Examines stars, planets, and conditions for biological life. Topics include comet impacts, life in extreme environments, and searches for extraterrestrials. Some evening observing. Prerequisites: passing grades in a year of high school algebra and either high school chemistry or physics.

Practical application of mo dern experimental techniques and modern chemical instrumentation. Required of all chemistry and biochemistry majors, normally in the Junior year. Prerequisites: CH 212 and PH 242 with grades of C- or better in each.

CH1 410 Chemistry Seminar - 1st semester

Papers and discussions on chemistry topics. Chemistr y majors present at least one paper a year. Two years participation equivalent to one course credit. Continuation in seminar contingent upon satisfactory progress in upper-division courses.

CH 212

Analytical Chemistry

An extensive treatment of chemical equilibria including acid-base, redox, solubility, and complexation, with application to chemical analysis. Prerequisite: CH 122 with a grade of C- or better.

CH2 410 Chemistry Seminar - 2nd semester

Continuation of Chemistry Seminar. Four semesters required for one course credit.

44

Chinese

CH3 410 Chemistry Seminar - 3rd semester

Continuation of Chemistry Seminar. Four semesters required for one course credit.

CHINESE

The minor in Chinese requires a total of five courses, which must include the two-year language sequence (CN 101/102 and CN 201/202) or their equivalents. The fifth course should be chosen from among the following: AH 203A Arts of the Silk Road CN 302H East Meets West: Chinese Cinema CN 301H Heroes and Anti-Heroes in Chinese Literature CN 268A Love and Justice in Chinese Theater CN 208G Gender and Sexuality in Asian Literature CN 288G Chinese Pop Culture CN 228G Chinese Martial Arts in Literature and Film PO 335S Government and Politics of China

CH4 410 Chemistry Seminar - 4th semester

Continuation of Chemistry Seminar. Four semesters required for one course credit.

CH 415

Biochemistry I: Investigative

Study of structures, functions, and dynamics of proteins, the role of genetic biomolecules, and some metabolic cycles, as related to the chemistry of these molecules. Prerequisites: CH 222 with a grade of Cor better, and class standing of Junior or Senior.

CH 416 CH 417

Biochemistry I: Interpretive Biochemistry II: Investigative

Non-laboratory version of CH 415. A continuation of CH 415. Biosynthesis of macromolecular precursors, in-depth study of genetic functions, and interactions between conformations of the macromolecules and their roles in metabolism and physiological processes. Prerequisite: CH 415.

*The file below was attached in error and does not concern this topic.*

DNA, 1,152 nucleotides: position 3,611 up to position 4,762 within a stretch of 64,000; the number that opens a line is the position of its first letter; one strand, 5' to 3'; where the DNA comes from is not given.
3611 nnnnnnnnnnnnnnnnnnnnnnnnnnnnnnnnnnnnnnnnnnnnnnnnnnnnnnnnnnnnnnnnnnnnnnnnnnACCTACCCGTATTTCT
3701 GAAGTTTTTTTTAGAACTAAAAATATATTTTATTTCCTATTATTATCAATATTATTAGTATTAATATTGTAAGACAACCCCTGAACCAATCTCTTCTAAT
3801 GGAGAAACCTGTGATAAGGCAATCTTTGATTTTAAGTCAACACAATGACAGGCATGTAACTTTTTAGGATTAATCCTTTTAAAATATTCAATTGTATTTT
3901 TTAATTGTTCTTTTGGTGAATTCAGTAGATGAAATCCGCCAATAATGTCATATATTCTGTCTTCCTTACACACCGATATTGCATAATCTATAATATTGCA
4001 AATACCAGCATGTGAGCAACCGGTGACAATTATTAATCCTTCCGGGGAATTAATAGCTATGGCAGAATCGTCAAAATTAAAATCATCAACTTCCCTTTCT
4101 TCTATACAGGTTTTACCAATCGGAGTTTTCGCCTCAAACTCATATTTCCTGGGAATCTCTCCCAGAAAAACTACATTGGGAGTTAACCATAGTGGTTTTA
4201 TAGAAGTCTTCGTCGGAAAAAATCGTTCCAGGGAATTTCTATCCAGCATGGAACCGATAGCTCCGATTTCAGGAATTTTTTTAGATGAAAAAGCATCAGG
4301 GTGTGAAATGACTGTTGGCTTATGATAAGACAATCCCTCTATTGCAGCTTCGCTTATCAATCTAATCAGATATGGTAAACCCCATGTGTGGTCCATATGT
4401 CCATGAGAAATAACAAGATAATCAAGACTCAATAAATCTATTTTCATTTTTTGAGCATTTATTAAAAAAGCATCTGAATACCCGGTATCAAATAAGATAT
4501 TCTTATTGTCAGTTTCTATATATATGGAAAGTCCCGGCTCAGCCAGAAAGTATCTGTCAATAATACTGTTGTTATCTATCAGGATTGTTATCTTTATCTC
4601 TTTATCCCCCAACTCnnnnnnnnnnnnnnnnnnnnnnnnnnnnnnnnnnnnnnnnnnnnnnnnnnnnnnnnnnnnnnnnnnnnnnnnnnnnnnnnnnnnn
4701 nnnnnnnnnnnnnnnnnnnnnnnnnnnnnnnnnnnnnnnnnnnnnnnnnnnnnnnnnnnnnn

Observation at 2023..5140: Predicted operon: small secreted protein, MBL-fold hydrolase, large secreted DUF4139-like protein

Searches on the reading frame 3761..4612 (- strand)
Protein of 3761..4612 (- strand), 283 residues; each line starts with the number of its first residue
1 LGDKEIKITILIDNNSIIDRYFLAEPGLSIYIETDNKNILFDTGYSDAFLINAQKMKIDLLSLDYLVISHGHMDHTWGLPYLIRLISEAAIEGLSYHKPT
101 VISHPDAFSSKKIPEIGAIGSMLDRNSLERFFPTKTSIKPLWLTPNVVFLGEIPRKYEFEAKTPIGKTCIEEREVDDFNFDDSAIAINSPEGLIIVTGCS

CN 101

Elementary Chinese I

This course seeks to lay a groundwork for the study of modern Chinese. It provides instruction in integrated language skills and combines sentence patterns with everyday life topics.

CH 418 CH 422

Biochemistry II: Interpretive Advanced Organic Chemistry

Non-laboratory version of CH 417. Mass spectroscopy; advanced synthetic methods, elucidation of reaction mechanisms, ster eochemistry, molecular rearrangements and orbital theory. Prerequisites: CH 222 and CH 322.

CN 102

Elementary Chinese II

Continuation of CN 101. This course covers more sentence patterns and everyday life topics. Prerequisite: CN 101.

CN 201

Intermediate Chinese I

CH 424

Advanced Inorganic Chemistry

Structures, reactions, thermodynamic and physical properties of the elements and compounds. Development of group molecular orbital theory. Survey of molecular and solid state structures, transition metal complexes, main group compounds, organometallics, electronic spectroscopy, catalysis. Prerequisites: CH 321 and CH 326.

This course is designed to help students achieve greater proficiency in the oral and written use of modern Chinese on the basis of the First-Year Chinese curriculum. More everyday life topics are covered. Prerequisites: CN 102.

CN 202

Intermediate Chinese II

This course is a continuation of CN 201 and completes the introduction of modern Chinese basic grammar patterns and everyday life topics. Prerequisites: CN 201.

CH 429

Senior Research in Chemistry

Independent laboratory research in one of the major areas of chemistry. Elective for B.A. or B.S. in Senior year, required for non-thesis B.S. (Certified) chemistry majors. Prerequisites: CH 326 and permission of instructor.

CN 208G Gender and Sexuality in Asian Literature

Modern fiction and films primarily by women in China, Japan, and Korea. Works in English translation that address issues of gender, sexuality, and female subjectivity.

CH 499

Independent Research - Thesis

Senior-year chemistry students with superior ability may be invited to do independent research with a member of the chemistry faculty and to write and defend a research thesis before a thesis committee.

CN 228G Chinese Martial Arts in Literature and Film